Do you have to cite every sentence in Chicago?

Do you have to cite every sentence in Chicago?

Q. When doing footnotes, do you put a footnote after every sentence, even if two or more consecutive sentences are from the same source and same page? Footnotes should be placed where you need them, not according to a rule. …

How do you cite the same author twice in Chicago style?

When you are referencing the same source in two (or more) footnotes the second and subsequent references should be entered as “Ibid.” and the page number for the relevant footnote. Use “Ibid.” without any page number if the page is the same as the previous reference.

How do you cite with no author in Chicago style?

In a Chicago footnote citation, when the author of a source is unknown (as is often the case with websites), start the citation with the title in a full note. In short notes and bibliography entries, list the organization that published it as the author.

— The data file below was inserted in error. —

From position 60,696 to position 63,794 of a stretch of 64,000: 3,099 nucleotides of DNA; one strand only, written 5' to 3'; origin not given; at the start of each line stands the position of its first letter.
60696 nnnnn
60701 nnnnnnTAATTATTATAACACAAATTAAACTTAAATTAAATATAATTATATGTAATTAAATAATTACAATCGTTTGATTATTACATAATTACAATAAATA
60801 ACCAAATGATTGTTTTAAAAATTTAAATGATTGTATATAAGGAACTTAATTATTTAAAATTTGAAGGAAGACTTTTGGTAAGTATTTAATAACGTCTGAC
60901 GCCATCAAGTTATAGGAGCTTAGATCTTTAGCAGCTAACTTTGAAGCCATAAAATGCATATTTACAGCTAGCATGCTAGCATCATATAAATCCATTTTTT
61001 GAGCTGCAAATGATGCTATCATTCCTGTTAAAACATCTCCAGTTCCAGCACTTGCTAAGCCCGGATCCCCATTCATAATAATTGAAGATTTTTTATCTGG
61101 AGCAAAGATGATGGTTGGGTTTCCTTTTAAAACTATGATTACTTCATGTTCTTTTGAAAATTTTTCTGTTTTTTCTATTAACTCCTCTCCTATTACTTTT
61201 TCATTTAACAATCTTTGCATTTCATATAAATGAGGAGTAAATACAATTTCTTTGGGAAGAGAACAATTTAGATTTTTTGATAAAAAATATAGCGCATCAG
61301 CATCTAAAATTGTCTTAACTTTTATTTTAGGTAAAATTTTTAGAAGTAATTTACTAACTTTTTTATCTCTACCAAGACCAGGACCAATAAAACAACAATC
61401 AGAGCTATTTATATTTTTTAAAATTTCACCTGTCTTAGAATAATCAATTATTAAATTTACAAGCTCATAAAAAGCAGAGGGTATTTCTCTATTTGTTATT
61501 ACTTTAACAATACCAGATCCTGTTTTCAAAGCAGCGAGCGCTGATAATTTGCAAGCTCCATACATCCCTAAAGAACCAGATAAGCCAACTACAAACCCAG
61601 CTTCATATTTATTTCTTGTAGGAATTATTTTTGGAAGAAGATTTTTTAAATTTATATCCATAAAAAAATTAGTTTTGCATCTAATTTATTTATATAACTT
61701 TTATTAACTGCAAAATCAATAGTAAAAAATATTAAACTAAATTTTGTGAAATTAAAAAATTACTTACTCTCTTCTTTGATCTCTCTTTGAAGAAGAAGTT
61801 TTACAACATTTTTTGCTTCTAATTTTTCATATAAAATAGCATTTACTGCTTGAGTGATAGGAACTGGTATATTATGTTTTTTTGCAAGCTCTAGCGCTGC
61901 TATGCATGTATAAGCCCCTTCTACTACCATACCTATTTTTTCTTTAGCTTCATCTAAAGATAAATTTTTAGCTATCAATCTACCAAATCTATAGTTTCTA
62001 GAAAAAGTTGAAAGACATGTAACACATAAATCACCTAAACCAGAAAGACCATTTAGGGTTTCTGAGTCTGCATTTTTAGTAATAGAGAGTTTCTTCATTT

Is Ibid still used in Chicago style?

From The Chicago Manual of Style, section 14.34: You may use the Latin abbreviation “Ibid.” when referring to a single work cited in the note immediately preceding. For example: 5.

What does Ibid mean in Chicago style?

Shortened citations versus

What is Ibid short for?

– An abbreviation for the Latin ‘ibidem’ which means ‘in the same place’. When you see the word ‘ibid. ‘ in a reading list it is referring you to material in a source just mentioned. For example it could be another chapter of a book that has just been referred to.

How do you write Ibid in text?

Use “ibid.” (no italics) to refer to the only work cited in the preceding note. It may or may not include a page number (Ibid., 43.). Ibid. is never used if the preceding note consists of more than one source. Do not use “op.